The price of access to presidential candidates and party leaders just shot way, way up: The Washington Post reported Saturday the top donation tiers for the Republican National Committee and the Democratic National Committee have increased more than tenfold from their 2012 levels. To be considered a top donor to the Republican National Committee during this election cycle, a person or couple must donate $1.34 million; a person or couple looking for the status of a top Democratic donor must pony up $1.6 million.

“You’re going to have a very, very limited number of people who are going to be able to do that figure,” Alan Patricof, a New York venture capitalist and Democratic fundraiser, told the Post. “I think it’s terrible.”

Those donations, which bundlers and committee members will be seeking in the next few months, will get donors more than a signed photo from the  candidate of choice. The Post reported top donors to a "Presidential Trust" program chaired by Rep. Paul Ryan of Wisconsin will have the chance to "influence messaging and strategy" at leadership dinners, retreats and other exclusive events. 

As recently as four years ago, the maximum amount an individual was allowed to donate to a party was $30,800. Yet a recent loophole nestled in an appropriations bill passed in December 2014 significantly expanded that. While the amount a donor can give directly to a party has not grown much -- it has risen to $33,400 per year -- donors are now permitted to give to separate RNC and DNC accounts meant to fund things like conventions, legal proceedings and building renovations.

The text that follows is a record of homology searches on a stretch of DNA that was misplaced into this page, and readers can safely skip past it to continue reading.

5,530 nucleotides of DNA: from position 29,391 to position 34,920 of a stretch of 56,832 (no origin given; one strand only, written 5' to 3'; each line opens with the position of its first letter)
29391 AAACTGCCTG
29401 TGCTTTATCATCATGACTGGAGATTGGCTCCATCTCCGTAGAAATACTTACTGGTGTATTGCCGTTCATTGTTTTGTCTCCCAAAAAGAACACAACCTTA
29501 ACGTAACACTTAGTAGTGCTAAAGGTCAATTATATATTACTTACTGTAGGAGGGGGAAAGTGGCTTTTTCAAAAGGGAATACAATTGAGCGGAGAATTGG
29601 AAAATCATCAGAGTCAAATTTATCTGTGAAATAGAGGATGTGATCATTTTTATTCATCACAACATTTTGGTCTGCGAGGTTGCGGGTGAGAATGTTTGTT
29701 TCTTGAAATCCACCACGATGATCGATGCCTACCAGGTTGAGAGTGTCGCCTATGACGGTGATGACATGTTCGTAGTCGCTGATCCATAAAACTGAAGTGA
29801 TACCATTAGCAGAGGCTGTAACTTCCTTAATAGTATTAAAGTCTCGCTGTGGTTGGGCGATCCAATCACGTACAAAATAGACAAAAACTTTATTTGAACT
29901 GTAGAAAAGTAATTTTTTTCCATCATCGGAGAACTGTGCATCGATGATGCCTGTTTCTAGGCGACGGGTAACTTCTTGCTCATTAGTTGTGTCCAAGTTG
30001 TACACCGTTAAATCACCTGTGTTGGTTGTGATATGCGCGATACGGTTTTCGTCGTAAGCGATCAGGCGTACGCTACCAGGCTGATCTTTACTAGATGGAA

The amount an individual donor may give to each of those accounts is capped at $300,600 per year.

The thinking from some is that by raising the amounts individuals can donate to the parties, which are required to disclose the names of their donors, it will bring some measure of transparency back into the private money that has flooded American politics. “This will help stop the uncontrollable flow of non-transparent money and it will help rebuild the parties,” Rick Hohlt, a longtime GOP fundraiser and Washington lobbyist told the Post. 

Regardless of whether the new rules shift the balance of fundraising power, it seems that deep-pocketed donors are more than happy to use Super PACs, which do not place limits on donations, and which sometimes do not have to disclose their donors. According to OpenSecrets, some 1,100 Super PACs have already raised more than $300 million in 2016.

The total amount spent on elections is projected to surpass the current record of $6.3 billion, with a great deal of it coming from the wealthiest families and interests. The New York Times reported half of the $388 million raised on behalf of the 2016 presidential candidates came from fewer than 400 families.